Advertising on Social Media

There are nearly countless methods of social networking on the internet, with the numbers growing every day. Naturally, a few names standout as the top platforms: Facebook, LinkedIn, Twitter, and Google+. Small businesses likely cannot afford to choose more than one of these platforms, though the visibility is certainly worth the investment.

Where will you receive the best results?

Here is a breakdown of the pros and cons of advertising on the top social media platforms:

Facebook

Pros: Facebook has the largest number of users (over 1.19 billion and of those at least 700 million users are active daily) and will give you immediate visibility with a wide range of audiences. It offers advanced targeting options so that small businesses can advertise to their specific clientele. Targeting options are: location, gender, likes/interests, workplace, relationship status, and education.

Cons: In comparison to other sites, Facebook’s provided metrics are very small. Additionally the expense for a small ad may not offer increased traffic enough to justify its cost.

LinkedIn

Pros: The user base is made up of mainly business professionals, which gives the platform a high conversion rate. Categories like employee title, location, and demographics allow targeting to specific audiences. The platform is growing swiftly, particularly in markets such as India.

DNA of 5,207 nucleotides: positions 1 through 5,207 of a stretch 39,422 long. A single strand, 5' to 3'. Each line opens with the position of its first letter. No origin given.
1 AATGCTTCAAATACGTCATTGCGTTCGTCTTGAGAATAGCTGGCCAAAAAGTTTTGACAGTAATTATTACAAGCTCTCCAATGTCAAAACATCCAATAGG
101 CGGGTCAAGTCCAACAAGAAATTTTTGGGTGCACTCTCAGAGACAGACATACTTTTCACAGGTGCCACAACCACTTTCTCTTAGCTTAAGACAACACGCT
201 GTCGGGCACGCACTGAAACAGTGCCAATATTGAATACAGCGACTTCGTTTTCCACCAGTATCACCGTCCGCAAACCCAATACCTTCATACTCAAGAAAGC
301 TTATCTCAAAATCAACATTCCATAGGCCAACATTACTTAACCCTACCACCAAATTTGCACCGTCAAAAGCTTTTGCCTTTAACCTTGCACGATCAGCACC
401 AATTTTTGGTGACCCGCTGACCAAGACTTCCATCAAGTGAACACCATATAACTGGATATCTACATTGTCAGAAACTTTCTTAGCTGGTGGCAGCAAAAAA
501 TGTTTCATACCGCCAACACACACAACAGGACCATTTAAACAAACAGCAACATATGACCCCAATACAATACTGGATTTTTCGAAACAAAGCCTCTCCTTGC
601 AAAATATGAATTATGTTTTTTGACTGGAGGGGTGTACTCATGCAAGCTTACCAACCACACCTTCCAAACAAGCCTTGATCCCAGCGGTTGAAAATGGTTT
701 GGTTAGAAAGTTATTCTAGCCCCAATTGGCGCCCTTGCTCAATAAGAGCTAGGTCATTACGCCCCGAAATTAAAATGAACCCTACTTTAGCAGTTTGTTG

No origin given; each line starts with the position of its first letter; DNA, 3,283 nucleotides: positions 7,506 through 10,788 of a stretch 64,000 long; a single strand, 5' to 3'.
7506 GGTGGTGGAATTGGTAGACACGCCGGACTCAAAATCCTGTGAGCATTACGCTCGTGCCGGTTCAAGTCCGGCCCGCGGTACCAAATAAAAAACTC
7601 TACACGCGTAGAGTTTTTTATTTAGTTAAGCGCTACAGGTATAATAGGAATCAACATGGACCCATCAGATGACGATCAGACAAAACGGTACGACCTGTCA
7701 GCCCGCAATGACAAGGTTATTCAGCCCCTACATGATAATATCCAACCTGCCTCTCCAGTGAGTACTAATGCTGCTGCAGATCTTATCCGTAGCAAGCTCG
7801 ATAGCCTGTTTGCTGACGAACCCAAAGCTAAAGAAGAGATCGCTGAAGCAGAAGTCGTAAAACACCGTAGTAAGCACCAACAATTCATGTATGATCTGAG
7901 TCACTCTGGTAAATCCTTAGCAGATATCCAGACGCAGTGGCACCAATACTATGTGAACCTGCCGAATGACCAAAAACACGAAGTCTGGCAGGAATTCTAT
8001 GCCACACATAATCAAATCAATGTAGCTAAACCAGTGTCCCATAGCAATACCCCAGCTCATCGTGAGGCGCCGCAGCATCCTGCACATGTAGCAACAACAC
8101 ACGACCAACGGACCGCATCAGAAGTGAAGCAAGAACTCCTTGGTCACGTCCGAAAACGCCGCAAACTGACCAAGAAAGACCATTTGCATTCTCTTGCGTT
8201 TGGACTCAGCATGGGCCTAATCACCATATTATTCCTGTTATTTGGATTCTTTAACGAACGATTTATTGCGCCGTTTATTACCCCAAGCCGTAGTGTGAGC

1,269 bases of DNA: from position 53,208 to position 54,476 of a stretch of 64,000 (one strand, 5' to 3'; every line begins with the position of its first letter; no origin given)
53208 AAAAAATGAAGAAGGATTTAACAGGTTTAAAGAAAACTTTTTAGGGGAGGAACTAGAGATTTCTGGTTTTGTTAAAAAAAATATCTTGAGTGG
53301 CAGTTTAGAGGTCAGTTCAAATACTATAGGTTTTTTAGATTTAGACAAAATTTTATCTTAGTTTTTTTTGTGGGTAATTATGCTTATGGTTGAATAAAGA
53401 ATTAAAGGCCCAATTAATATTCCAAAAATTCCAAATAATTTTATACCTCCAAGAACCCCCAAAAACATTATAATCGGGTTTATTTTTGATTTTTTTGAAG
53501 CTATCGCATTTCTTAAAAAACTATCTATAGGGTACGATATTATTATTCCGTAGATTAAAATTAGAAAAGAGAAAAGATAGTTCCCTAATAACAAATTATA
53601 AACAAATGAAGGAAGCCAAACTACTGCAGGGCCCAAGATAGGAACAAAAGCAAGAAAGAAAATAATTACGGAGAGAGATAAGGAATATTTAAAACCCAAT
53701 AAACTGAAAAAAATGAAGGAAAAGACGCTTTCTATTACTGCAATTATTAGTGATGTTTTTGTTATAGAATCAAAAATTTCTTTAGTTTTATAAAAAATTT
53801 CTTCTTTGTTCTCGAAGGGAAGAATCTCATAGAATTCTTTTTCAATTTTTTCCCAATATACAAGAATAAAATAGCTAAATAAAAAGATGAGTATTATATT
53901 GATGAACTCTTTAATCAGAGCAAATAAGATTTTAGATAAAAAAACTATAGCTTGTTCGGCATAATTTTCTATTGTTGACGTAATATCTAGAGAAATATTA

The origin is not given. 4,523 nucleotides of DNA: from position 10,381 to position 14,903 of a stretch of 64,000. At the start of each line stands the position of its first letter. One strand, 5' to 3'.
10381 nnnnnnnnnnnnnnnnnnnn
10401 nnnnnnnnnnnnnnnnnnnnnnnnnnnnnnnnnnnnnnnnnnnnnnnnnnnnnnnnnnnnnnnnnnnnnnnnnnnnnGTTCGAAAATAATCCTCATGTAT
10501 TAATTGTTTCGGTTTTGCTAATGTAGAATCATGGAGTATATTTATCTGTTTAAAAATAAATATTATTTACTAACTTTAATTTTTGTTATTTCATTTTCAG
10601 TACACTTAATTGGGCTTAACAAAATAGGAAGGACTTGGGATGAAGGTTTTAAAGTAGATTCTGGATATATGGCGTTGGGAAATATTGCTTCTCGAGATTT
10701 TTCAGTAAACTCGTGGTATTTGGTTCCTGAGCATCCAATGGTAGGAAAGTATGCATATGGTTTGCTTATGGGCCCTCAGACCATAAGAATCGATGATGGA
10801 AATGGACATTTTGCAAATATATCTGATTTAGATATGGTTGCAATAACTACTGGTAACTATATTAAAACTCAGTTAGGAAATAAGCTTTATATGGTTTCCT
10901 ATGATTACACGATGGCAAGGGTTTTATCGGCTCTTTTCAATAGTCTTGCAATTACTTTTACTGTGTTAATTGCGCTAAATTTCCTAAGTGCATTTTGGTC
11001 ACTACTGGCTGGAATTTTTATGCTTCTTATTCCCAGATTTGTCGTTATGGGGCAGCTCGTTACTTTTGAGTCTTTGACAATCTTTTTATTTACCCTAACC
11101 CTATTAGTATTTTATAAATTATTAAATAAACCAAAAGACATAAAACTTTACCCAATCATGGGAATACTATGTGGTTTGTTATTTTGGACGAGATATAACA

Cons: Click-through-rates are fairly low, though the ones that do click are usually invested. Compared to other platforms, advertisements are expensive. Additionally remarketing options are not available.

Twitter

Pros: With its use of hashtags, Twitter allows targeting of users based on their current interests. Like Facebook, Twitter has a dedicated user base (over 320 million active users, with 1.3 billion total). Its ad format is much more straightforward via promoted tweets, which appear like any other user’s tweet. Promoted accounts and trends are additionally beneficial.

Cons: Apart from hashtags and keywords, Twitter’s selection of interests to choose from is fairly limited and makes it difficult to target by interest. Twitter keeps quiet about its ads’ success compared to other platforms. Also the cost can be unthinkable for small businesses, especially for “promoted trends.”

Google+

Pros: As a search engine itself, Google knows how to use SEO benefits. Its audience is more tech-driven (a pro for some companies and a con for others). The advertiser does not pay for their ad unless someone clicks on it and at that point, pays per click.

Cons: Google does qualify hovering over the ad for two seconds or more as a click. This platform does not receive as much traffic as the other sites mentioned, with a mere 300 million monthly users (although this includes use of Google’s other products like YouTube). Also targeting options are limited and promotion policies are restrictive.

 

Pros and Cons of Email Marketing

 

woman typingEmail marketing and newsletters can often be overlooked as outdated, as it has been around since the 1990’s. However e-newsletters have stood the test of time and still hold a place among the many methods vying for customers’ attention. If you are considering either adding a newsletter to your customer connection outreaches or getting rid of your newsletter, here are some pros and cons to consider.